Domaine Martin Schaetzel

who? what? when? where? why? how?

who grows the grapes at Domaine Martin Schaetzel? who makes the wine?

Jean Schaetzel is a winemaking farmer, professor, and environmentalist all rolled into one.  Understanding who Jean is can feel like a game of “which came first, the chicken or the egg?”  We call him a winemaker first, because everything he does in the vines and in the classes he teaches is aimed at producing clean, elegant, balanced wines. 
Jean Schaetzel, Winemaker
Jean’s vineyards are certified biodynamic because he feels it’s the best way to produce healthy, balanced grapes each year. At the local university, Jean teaches wine tasting to winemakers, helping them taste the result of their efforts and make the right decisions at their wineries based on flavor instead of pure numbers. In the cellar, Jean runs a focused team with the goal of reflecting each vineyard site on which they grow Alsace’s traditional grapes varieties.

what wines do they make at Domaine Martin Schaetzel?

Schaetzel produces wines from the traditional grapes of Alsace, including Riesling, Gewürztraminer, Pinot Gris and Pinot Blanc, as well as Sylvaner and a wonderful Cremant d’Alsace from Auxerrois and Chardonnay.  Jean farms parts of the Grand Cru vineyards of Kaefferkopf (Kaff-er-koff) , Rangen de Thann, Schlossburg and Mackrain.  We have limited amounts of these wines, and a larger supply of his “Cuvée Reserve” wines. 
Cremant D'Alsace  from Domaine Martin Schaetzel (100% Auxerrois)

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when did Domaine Martin Schaetzel start? when might you open a bottle?

In its modern form, the winery dates to the decade following WWII when Jean’s uncle Martin Schaetzel rebuilt the cellars following the destruction of Ammerschwihr at the end of the war.  Jean took over in the 1980’s and promptly set out to convert the estate to first organic and then biodynamic farming.  For more of the story on the history of Schaetzel, please read this post on Ammerschwihr and WWII.
Domaine Martin Schaetzel, Ammerschwihr, Alsace and WWII

When you might open a bottle of wine from Schaetzel a fun question to consider. Jean’s “Cuvée Reserve” wines are generally meant to be consumed young, and you can always assume that they will be pristine examples of that particular grape. They will be balanced between riped fruit and bright acid.
For a starting point, try his Gewürztraminer with a ripe Munster cheese for a classic pairing, or his Pinot Gris with spicy Northern Thai cuisine. The Grand Cru wines deserve a bit more attention to pairings and time in the cellar. The 2002 Rangen Riesling is still bright and young ten years later and paired beautifully with pan seared salmon and fennel. The glory of good wine from Alsace is the diversity of food with which it pairs.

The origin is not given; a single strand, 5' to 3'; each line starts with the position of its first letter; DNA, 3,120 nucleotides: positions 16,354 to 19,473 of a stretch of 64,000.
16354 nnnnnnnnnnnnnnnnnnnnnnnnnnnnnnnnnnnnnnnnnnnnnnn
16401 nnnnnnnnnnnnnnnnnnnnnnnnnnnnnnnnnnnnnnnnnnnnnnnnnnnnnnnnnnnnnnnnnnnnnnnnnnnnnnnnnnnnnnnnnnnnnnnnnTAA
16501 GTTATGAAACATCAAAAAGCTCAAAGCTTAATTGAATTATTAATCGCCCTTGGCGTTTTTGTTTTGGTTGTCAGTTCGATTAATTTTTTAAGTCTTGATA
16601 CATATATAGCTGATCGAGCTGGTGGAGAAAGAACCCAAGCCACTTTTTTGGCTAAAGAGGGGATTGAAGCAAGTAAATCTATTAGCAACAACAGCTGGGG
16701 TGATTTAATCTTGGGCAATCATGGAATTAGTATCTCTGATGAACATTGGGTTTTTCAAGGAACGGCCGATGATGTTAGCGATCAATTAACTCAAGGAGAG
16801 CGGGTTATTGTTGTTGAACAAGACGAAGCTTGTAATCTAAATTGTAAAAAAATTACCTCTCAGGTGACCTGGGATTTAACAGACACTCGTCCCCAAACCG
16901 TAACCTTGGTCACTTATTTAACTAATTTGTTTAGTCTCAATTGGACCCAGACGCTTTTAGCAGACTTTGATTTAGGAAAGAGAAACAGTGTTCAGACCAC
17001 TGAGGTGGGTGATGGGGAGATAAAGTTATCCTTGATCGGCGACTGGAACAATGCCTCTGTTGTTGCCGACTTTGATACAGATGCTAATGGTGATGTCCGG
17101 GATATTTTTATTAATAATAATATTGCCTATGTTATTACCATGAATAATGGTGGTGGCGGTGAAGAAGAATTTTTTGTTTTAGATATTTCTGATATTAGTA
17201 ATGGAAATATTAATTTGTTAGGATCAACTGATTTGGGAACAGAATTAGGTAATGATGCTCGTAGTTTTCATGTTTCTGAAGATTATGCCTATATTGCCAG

where is Domaine Martin Schaetzel?

Domaine Martin Schaetzel is located in Ammerschwihr (ahm-er-shh-weer) in the southern part of Alsace, near the city of Colmar.  The vines that produce most of Schaetzel’s grapes grow on the hillsides around Ammerschwihr, and others come from Grand Cru sites in the area.  Today the estate encompasses 12 hectare, or a little less than 30 acres.

None of the grapes are purchased, and none ever come from the vast plains that are the home to so many thousands of acres of vineyards in Alsace.  Jean feels strongly that the heart of Alsace and the only place to grow grapes worthy of making into wine are the foothills on the western edge of the Vosges mountains that protect the region from adverse weather and provide ideal exposure for vine growing.

why is Domaine Martin Schaetzel a Candid Wine? why might you want to taste?

Schaetzel is fascinated by the potential of diverse soil types on the same variety of wine grapes.  His Riesings from the Grand Cru Kaefferkopf vineyard tell the story of both the geology of that site and the estate’s meticulous approach to farming and winemaking in general.  From the one vineyard he produces three bottlings – one from a granitic sub soil, one from a mix of limestone and marl, and one from a subsoil that mixes all three.  They are as different as can be when tasted side by side we love the way one grape planted in one vineyard can take us in so many different directions in terms of pairings, ageability, and flavors.
Damien and Scott with Jean Schaetzel, center
This attention to detail, paired with Jean’s enormous respect for the environment is why it’s a Candid Wine. Why might you want to taste? Many of the superstar producers in Alsace produce wonderful wines, but many have become more and more expensive in the US over the past few years, not to mention more and more full bodied. We think these wines are worth a taste because of their balance in the glass and because of how reasonably they are priced for this level of quality.

how is wine made at Domaine Martin Schaetzel?

As much as anyone with whom we work, Schaetzel starts in the vineyard.  The work in the vines has nearly the sole aim of achieving a balance between the grape’s natural sugars and acids, and then picking that grape at just the right moment.   This is the sort of throw away descriptor that mean’s nothing until you realize that becoming better and better at achieving that moment each year has been Jean’s focus for most of his adult life.

In the winery, work at the sorting table is merciless and Jean insists that only healthy grapes make it into the stainless steel fermenters.  Native yeasts are relied on to create alcohol and large neutral oak casks provide a home for extended contact between the fine lees and the wine. 

Schaetzel's Cellar
As a general rule the winemaking can be considered “reductive” in style as Jean looks to make wines that unfold slowly both in the cellar and in the glass. Minimal sulfites are added at bottling.